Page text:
The Duesenberg Automobile Co first established

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09 Apr 2013 12:34 #24966 by West Peterson
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The January 2, 1915 issue of [u:33lqli0x][i:33lqli0x]Automobile Topics[/i:33lqli0x][/u:33lqli0x] states that the Duesenbergs have already set up shop on 2654 University Avenue in "Minneapolis."

This is an interesting account found in the Waterloo City Directory 1916:
"[Louis C.] Erbes was aquainted with Fred and August Duesenberg, and leased buildings to them [in St. Paul] to build their cars. He seems to have taken an interest in acquiring the company run by their old boss [Mason], as he makes an arrangement with Ira Hoover to buy the whole concerns. Erbes had grand schemes to use the factory to continue building cars, and manufacturing race cars for competetion, He spents a great deal of capital to bring in stock from other car makes that were defunct, like Cutting, Clarke-Carter, and Milwaukee, and his own car make of L.C.E. . He also had planned to manufacture the Blackhawk 48 there as well. Most of this new inventory was brought in from Jackson, Illinois by train. The entire business is now being called "The Mason Motor Parts Company", and even though he spends a great deal of money to get the stock to this factory, he fails to advertise much locally, and fails to win many races.
What he does do is preside over the auctioning and dismemberment of all the stock, equpment and the building itself on January 3rd and 4th, 1917, leaving only the factory building to the next occupant, and all the contents to be scattered across the country."[/i]

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09 Apr 2013 12:35 #24967 by West Peterson
West Peterson replied the topic:
The January 2, 1915 issue of [u:3jf2jq52][i:3jf2jq52]Automobile Topics[/i:3jf2jq52][/u:3jf2jq52] states that the Duesenbergs have already set up shop on 2654 University Avenue in "Minneapolis."

This is an interesting account found in the Waterloo City Directory 1916:
"[Louis C.] Erbes was aquainted with Fred and August Duesenberg, and leased buildings to them [in St. Paul] to build their cars. He seems to have taken an interest in acquiring the company run by their old boss [Mason], as he makes an arrangement with Ira Hoover to buy the whole concerns. Erbes had grand schemes to use the factory to continue building cars, and manufacturing race cars for competetion, He spents a great deal of capital to bring in stock from other car makes that were defunct, like Cutting, Clarke-Carter, and Milwaukee, and his own car make of L.C.E. . He also had planned to manufacture the Blackhawk 48 there as well. Most of this new inventory was brought in from Jackson, Illinois by train. The entire business is now being called "The Mason Motor Parts Company", and even though he spends a great deal of money to get the stock to this factory, he fails to advertise much locally, and fails to win many races.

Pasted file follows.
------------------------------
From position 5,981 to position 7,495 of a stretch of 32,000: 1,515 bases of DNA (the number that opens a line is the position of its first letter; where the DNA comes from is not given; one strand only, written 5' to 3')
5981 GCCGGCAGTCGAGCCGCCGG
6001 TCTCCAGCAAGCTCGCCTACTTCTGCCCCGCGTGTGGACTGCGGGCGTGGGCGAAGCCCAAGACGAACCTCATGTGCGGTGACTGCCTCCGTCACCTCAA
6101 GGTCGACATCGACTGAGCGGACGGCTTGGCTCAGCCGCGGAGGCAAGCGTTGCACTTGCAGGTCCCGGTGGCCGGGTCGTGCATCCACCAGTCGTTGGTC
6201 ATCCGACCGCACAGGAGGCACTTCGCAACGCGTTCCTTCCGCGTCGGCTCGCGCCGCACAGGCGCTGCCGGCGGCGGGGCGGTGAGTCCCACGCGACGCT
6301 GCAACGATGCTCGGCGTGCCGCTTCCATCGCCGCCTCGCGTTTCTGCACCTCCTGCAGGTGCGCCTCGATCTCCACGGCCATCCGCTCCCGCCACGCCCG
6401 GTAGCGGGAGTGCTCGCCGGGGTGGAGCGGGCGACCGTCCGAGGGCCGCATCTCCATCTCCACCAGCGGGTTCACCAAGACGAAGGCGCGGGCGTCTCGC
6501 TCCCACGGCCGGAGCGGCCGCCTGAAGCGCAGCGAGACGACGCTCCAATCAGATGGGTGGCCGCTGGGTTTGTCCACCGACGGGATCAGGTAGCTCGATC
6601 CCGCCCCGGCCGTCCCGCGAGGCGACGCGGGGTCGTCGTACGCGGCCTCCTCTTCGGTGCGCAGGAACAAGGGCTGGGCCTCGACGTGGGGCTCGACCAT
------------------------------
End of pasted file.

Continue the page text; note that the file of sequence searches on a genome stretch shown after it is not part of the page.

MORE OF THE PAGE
What he does do is preside over the auctioning and dismemberment of all the stock, equpment and the building itself on January 3rd and 4th, 1917, leaving only the factory building to the next occupant, and all the contents to be scattered across the country."[/i]

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09 Apr 2013 23:27 #24973 by hessacres
hessacres replied the topic: First Duesenberg Automobile Co
L. C Erbes like Mr Mason was into automobile racing but relied on others to do the work. Apparently Erbes was also associated with race driver Bob Burman. As the story goes Erbes & Burman in June 1914 had an agreement with the Wisconsin Motor Company to build 7 racing motors based on the Peugeot that won the Indy that year with Burman's improvements. The motors were to be used in the 1915 racing season. Erbes claimed his motors ended up with Harry Stutz. The two entities battled it out in court in Waterloo, IA the Wisconsin Motor Company claiming Erbes owed them $2,600 and Erbes claiming he was owed $200,000 in lost race earnings. Wisconsin Motor even claimed Erbes was negoiating with Duesenberg to build the motors. The case lasted well into 1917-18 with Erbes finally loosing. Burman was long gone as he died racing in April of 1916.

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